It got lost behind all the noise related to the speculation about who might fill the two empty seats on the Board of Governors. On April 4, the White House sent Michelle Bowman’s name to the Senate for confirmation for a full term as Governor when her present term ends on January 31, 2020. If confirmed — and I would fully expect that to occur — her new term of 14 years would begin on February 1, 2020 and run through January 31, 2034.
Bowman hasn’t spoken a lot in public since being sworn in on November 26, 2018. What public remarks she has made have generally been related to community banking and regulation. Her written statement for the June 5 confirmation hearing was in line with that as part of her role as the Governor who holds the spot reserved for a community banker. She included the usual language about her commitment to achieving the Fed’s dual mandate as part of an independent central bank.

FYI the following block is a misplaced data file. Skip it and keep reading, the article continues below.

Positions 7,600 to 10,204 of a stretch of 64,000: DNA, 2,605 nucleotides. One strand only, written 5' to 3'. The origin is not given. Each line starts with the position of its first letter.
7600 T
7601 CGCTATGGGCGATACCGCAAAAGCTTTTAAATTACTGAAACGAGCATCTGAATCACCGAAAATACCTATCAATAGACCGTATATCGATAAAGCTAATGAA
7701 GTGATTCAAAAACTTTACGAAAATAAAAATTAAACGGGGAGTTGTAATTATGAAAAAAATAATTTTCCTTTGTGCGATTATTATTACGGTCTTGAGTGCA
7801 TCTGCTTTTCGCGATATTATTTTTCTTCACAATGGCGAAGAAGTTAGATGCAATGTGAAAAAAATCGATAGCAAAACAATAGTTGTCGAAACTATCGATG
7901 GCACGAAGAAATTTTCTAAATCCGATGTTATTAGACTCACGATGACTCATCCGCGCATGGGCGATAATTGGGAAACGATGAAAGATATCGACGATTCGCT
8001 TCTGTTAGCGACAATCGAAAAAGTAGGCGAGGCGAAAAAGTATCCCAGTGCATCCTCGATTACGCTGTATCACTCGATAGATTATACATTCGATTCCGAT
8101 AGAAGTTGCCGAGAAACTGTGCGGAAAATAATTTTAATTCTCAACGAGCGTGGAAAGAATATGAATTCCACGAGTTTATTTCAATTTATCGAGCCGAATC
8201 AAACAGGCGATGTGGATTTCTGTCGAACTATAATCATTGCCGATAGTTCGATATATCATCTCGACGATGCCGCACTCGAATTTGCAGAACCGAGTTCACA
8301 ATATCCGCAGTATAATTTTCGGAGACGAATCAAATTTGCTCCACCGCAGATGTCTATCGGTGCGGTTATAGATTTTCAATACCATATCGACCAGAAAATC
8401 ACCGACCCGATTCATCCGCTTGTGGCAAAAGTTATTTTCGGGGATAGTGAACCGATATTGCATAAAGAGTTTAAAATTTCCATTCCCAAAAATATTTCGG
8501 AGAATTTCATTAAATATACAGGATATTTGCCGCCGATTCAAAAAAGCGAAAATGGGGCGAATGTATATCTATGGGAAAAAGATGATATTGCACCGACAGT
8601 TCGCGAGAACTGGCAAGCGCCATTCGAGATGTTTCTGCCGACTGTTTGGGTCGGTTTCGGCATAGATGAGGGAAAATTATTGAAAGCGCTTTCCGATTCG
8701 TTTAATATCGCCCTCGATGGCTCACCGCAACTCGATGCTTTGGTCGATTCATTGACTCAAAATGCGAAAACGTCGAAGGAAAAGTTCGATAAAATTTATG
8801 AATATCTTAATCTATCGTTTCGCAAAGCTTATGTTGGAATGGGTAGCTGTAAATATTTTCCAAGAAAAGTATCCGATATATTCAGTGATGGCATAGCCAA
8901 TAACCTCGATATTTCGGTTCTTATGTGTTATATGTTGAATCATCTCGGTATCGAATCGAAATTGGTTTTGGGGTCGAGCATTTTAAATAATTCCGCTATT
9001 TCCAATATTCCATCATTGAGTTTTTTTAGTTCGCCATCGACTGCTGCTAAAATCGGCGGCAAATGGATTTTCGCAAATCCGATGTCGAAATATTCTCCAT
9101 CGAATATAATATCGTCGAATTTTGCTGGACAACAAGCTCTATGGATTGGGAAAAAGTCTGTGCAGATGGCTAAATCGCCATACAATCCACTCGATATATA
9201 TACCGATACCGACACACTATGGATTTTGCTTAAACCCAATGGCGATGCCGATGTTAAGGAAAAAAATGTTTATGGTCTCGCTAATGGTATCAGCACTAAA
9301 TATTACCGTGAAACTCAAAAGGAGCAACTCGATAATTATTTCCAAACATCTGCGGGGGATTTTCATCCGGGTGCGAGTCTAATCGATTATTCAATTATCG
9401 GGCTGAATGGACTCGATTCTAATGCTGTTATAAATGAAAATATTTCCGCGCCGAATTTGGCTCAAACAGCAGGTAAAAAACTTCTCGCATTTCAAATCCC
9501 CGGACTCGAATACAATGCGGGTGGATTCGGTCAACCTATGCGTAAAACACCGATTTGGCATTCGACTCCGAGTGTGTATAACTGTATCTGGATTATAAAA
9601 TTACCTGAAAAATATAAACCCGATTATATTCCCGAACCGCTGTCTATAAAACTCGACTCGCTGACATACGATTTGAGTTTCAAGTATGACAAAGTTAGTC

So far there has been nothing controversial about her tenure as a Governor and there is no reason to think her confirmation will not be quick and without significant objections. That still leaves the two open spots on the Board. The White House experienced a lot of backlash over the two names it tentatively put forward — actual nominations were never made in spite of President Trump’s tweeting of plans to do so for Stephen Moore and Herman Cain. Names that have emerged since both those men were forced to withdraw from consideration have not passed into more than speculation.
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